Fall Shiner Run on the Rainy River
Fall along the beautiful Rainy River is an incredible spectacle all by itself. “Sweatshirt weather” as some call it features the changing colors of the leaves, the migration of birds coming from the north and in these parts, the shiner run and world class walleye fishing.
When will the shiner run start? Has it started some? With the colder nights and warmer days, Mother Nature has a way of kicking things into gear. Is it any surprise there were a number of boats starting to fish Four Mile Bay and the mouth of the Rainy River? Every year, good early September reports from the river start circulating.
As the daylight becomes less and less and temperatures are beginning to drop, many believe Mother Nature is about to get things rolling, if they are not rolling already.
It’s a fall tradition for many. Coming to the Rainy River to take advantage of the fall run of walleyes chasing the millions of emerald shiners running up the river. Something about the leaves changing vp;ptd and the smell of fall in the air.
Fall on the river is also a fun opportunity for those with smaller boats to access some of the best fall walleye fishing in the Midwest. The river is small in comparison to the lake and even on windier days, there are plenty of twists and turns where a person can find a nice break out of the wind and jig for some fall gold.
If you chat with a resort owner or bait dealer, they talk about the shiners in terms of “gallons”. This is the time of the year folks in the bait business really to stock up on the effective and popular bait that is used four seasons per year. Emerald shiners are an awesome bait both alive and frozen. These minnows are normally netted off the ends of docks with big lights at night. When the shiners are running, literally huge schools of bait will swirl under the lights. As we have seen over the past couple of weeks, walleyes and pike are often mixed in with these minnows.
Anglers are excited as there have been reports of walleyes in Four Mile Bay and up the river. Walleyes are being caught from the mouth of the river all the way up river to Birchdale. These fish are a combination of local fish that live in the river along with the new walleyes coming in from the lake.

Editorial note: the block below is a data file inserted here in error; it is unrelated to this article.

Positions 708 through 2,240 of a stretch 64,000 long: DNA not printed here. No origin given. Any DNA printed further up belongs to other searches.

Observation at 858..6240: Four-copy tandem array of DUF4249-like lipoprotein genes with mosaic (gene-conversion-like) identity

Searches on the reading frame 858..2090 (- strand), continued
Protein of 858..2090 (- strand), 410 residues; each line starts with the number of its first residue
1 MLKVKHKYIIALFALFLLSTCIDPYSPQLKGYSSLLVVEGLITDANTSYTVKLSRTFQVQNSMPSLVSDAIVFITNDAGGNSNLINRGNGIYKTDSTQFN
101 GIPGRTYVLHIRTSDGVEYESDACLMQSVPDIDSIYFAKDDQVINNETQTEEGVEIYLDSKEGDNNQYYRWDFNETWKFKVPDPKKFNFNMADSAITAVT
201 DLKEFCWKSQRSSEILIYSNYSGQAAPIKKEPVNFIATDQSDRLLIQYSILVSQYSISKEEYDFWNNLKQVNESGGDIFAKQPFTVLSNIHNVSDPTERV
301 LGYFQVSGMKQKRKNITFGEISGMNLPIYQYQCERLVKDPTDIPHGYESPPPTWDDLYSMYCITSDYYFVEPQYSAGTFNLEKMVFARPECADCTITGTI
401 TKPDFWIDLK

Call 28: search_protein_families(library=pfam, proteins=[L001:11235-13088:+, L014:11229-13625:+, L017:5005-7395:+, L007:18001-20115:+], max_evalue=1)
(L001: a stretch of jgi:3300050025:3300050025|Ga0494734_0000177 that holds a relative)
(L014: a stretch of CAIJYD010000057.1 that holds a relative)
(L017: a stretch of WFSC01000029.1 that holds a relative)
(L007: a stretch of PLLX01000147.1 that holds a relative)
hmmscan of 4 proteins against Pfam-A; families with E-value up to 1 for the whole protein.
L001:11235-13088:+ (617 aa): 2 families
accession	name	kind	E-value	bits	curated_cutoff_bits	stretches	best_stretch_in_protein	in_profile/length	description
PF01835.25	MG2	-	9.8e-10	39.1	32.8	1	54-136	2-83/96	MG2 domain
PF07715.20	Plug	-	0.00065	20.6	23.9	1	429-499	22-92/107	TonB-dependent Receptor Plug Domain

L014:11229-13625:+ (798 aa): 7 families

Most anglers will go after these walleyes with a jig and minnow. Often a frozen shiner is the bait of choice. The shiners are a staple for Lake of the Woods walleyes, they are flashy and have a great stink to them in which the walleyes can hone into in the stained waters of this body of water.
Some anglers will actually pull crankbaits for these fish. A few years ago on a nice fall afternoon while I was jigging up a few walleyes jigging, a couple of Ranger boats slid by me trolling. The boats had Iowa boat licenses and were consistently catching walleyes as they approached. In a kidding manner, I commented to them, “You can’t catch walleyes trolling now, the water is too cold.” They smiled as they reeled in another fish, “Yeah, we know. And so do the two trophy walleyes and dozens of other fish we caught today. We actually target the Rainy River trolling each year as we have such good luck.”
Charter boat captains comment they can tell when a shiner run has entered the bay and river as they drive out in the morning, they can see clouds of bait on their electronics. There has been a decent number of walleyes in the river all summer. To nobody’s surprise, there has also been a good amount of bait in the river. Is is because of the higher water, perhaps more current? Nobody really knows, but the fact is most think this will all contribute to some excellent fall fishing.
This activity in the river also bodes well for ice anglers for the upcoming ice season. It seems with good activity in the river, a portion of those walleyes anyways, will eventually slide out to the lake to waiting ice anglers.
Many anglers enjoy the small water experience of the river vs the big open water of Big Traverse Bay, especially if they have a smaller boat. The river is a great asset for small boats.
Fall is a great time on Lake of the Woods and the Rainy River. The fish are biting nicely. A mix of walleyes, saugers, jumbo perch and pike are being caught on a consistent basis right now. Fall is clipping along and now is a good time to get that last special fishing trip in.
For more info on fall fishing on Lake of the Woods and the Rainy River, check out some of the great fall specials offered by area resorts.